Walter Kendall 1994

Review of Frank Girard and Ben Perry, The Socialist Labour Party 1876-1991

Source: Revolutionary History, Volume 5, no 2, 1994. Scanned and prepared for the Marxist Internet Archive by Paul Flewers.

Frank Girard and Ben Perry, The Socialist Labour Party 1876-1991: A Short History, Livra Books, Philadelphia, 1991, pp 108, $10.00

* * *

We are the select and chosen few,
The rest of you are damned.
There’s room enough in Hell for you,
We don’t want Heaven crammed.

These memorable lines were written about the Socialist Labour Party of Britain, and they describe equally well its ‘father party’, the Socialist Labour Party of the USA. Founded in 1876, the SLP has now been in existence for more than 117 years. After the German SPD, the SLP is the second oldest socialist party in the world. Yet until now it has lacked any concise history of its own. Frank Girard and Ben Perry, two former SLP militants, neither an historian by profession, have now filled the gap. We are all in their debt as a result. The authors tell the story of the SLP in an engaging fashion, and complete the whole tale in little more than 100 pages. The text is illustrated by most evocative photographs and illustrations.

Readers of Revolutionary History will be surprised to learn that the SLP ran its own candidate in every Presidential election from 1892 to 1976. Girard and Perry give us in a precise statistical table the candidate and the result for every one. The text also includes a most useful booklist for all who wish to learn more about this veteran organisation. The outcome is a valuable work of reference for the history of socialism in the USA, and one which no well-educated socialist, or for that matter no serious labour movement library, ought to be without.

The SLP was the first socialist party in the USA. Out of its activity, and (it must also be said) directly or indirectly out of its continually recurring splits and divisions, came most of the other more famous radical organisations, including the Socialist Party of Eugene Debs and Morris Hillquit, and the Industrial Workers of the World of Big Bill Haywood and Vincent St John. Three thousand strong at its foundation, 7000 strong with 72 locals in 1878, at its peak around 1896, the SLP possessed some 250 locals in no less than 25 states. Its weekly organ, The People, launched on 5 April 1891, and still in existence, is by now the oldest socialist journal in the world. In 1896 The People (which ran as a daily between 1900 and 1913) claimed a circulation of 6000 copies an issue, a figure which many contemporary revolutionary sects might well envy.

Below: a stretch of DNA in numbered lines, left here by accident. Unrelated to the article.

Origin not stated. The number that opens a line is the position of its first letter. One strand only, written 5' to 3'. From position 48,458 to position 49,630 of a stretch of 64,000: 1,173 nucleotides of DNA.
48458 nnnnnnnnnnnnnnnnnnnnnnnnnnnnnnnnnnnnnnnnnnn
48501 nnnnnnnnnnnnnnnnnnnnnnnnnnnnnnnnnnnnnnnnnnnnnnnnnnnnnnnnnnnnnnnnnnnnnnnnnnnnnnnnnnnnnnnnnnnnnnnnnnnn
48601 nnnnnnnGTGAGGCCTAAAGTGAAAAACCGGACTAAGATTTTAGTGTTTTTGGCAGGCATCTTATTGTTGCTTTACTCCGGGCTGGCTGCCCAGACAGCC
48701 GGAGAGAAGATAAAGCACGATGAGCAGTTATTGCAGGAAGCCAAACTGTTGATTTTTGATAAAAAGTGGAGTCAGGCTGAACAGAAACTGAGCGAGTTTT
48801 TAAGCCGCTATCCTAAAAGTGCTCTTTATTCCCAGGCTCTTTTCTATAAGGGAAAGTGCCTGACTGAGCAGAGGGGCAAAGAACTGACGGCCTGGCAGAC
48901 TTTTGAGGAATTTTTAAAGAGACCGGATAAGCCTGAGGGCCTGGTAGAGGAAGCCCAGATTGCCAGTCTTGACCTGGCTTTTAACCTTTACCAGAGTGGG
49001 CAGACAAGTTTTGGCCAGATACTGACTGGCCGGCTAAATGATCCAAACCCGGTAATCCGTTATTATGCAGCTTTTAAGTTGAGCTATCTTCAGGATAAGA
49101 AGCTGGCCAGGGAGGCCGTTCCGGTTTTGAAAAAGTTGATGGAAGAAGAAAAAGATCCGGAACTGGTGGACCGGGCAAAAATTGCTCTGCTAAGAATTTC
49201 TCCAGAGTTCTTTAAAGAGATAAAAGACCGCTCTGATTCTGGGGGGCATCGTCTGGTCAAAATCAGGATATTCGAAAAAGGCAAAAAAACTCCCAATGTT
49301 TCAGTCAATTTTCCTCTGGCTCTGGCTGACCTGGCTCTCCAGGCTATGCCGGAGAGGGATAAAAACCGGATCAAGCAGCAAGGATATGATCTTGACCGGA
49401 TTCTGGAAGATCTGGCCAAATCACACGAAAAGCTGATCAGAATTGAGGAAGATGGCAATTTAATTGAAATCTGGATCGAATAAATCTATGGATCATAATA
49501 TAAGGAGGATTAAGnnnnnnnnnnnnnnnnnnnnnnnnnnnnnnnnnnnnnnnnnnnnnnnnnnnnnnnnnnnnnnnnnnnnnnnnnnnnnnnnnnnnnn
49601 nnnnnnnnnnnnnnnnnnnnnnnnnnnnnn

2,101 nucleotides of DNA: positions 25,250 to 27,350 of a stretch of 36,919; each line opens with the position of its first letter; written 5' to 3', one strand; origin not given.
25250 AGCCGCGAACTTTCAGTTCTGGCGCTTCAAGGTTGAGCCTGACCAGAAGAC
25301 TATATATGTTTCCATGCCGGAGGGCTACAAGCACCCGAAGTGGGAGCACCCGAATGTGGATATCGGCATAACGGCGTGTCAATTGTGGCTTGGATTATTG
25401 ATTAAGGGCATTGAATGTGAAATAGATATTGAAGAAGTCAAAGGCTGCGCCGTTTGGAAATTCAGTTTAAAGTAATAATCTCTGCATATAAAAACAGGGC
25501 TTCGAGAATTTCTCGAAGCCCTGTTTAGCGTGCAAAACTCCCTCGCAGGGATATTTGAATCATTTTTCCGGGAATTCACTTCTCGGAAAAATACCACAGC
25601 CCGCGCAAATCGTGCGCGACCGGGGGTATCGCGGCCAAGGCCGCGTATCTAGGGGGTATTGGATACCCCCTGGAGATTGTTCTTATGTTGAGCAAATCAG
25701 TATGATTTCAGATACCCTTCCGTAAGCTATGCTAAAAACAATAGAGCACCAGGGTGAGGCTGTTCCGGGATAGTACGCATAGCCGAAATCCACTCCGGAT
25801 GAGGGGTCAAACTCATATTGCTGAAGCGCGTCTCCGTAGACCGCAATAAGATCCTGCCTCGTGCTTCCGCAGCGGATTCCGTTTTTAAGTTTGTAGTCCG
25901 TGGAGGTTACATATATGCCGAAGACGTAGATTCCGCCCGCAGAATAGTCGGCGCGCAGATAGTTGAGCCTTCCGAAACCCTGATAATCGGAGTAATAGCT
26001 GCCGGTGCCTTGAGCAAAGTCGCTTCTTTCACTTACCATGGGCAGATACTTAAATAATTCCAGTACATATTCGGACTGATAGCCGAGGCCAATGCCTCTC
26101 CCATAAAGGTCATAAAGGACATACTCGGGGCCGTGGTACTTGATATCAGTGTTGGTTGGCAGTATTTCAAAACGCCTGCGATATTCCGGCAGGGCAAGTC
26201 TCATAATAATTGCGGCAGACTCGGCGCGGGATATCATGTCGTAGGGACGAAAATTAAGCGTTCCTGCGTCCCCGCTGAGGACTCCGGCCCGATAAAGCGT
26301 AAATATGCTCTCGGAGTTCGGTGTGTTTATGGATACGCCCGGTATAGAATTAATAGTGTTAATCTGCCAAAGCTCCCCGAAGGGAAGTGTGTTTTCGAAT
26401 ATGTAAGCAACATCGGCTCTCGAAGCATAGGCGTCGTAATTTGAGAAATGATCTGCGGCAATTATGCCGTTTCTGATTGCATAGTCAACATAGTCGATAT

The range of foreign language journals published at one time or another by the SLP is truly astonishing. Their kaleidoscopic range included journals in the Flemish, Czech, French, German, Greek, Italian, Latvian, Mexican, Polish, Scandinavian, Spanish, Ukrainian, Yiddish and Yugoslav languages, with a further publication in Esperanto thrown in for good measure. Some of these publications were short lived. Others, such as the Hungarian A Munkás (The Worker), which began life in 1904, were still being published in 1960. Boris Reinstein, a longstanding member of the SLP, was present at the founding congress of the Communist International in 1919. The British SLP contributed an important contingent to the Communist Party of Great Britain at its foundation. Brother parties to the US SLP were founded in Canada and Australia, and it also had some influence in South Africa.

Daniel De Leon, the leading figure in the SLP from his recruitment in 1900 to his death in 1914, was an intellectual authority of some weight in the Marxist movement of his time. A ‘pure’ revolutionary of a somewhat sectarian hue, he gave the party a detailed doctrine of its own which his successors have kept in pristine purity up to the present day (a detailed elaboration will be found in my The Revolutionary Movement in Britain, 1900-1921). Although not formally ‘democratic centralist’ by constitution, the SLP seems nevertheless to have been run in an authoritarian fashion by its New York head office from the very early years. In the first 23 years of its existence, the SLP went through some 11 National Secretaries. Arnold Petersen, the SLP’s own ‘man of iron’, ruled the party as National Secretary for the next 55 years, and his successor Nathan Karp for a further 11. Was this because of a rigid adherence to a particular ‘Marxist’ doctrine? Or was there some hidden ‘bureaucratic’ reason? One would like to know.

The SLP currently has some 200 members. In some ways no more than a sectarian relic from a long-forgotten past, the SLP may in other ways still have a lesson to teach. The SLP has waited for ‘The Revolution’ for a full hundred years, and ‘The Revolution’ has still to come. Yet De Leon, the prime theoretician of the SLP was no fool. He proposed in 1901 that the party disaffiliate from the Second International on the grounds of its reformist character, an insight that Lenin was not to share until over a decade later. What went wrong? The question is one we all ought to ponder.

If you want a copy of this most interesting book, contact Frank Girardi at 4568 Richmond NW, Grand Rapids, Michigan 49504, USA, telephone 616-453-0305.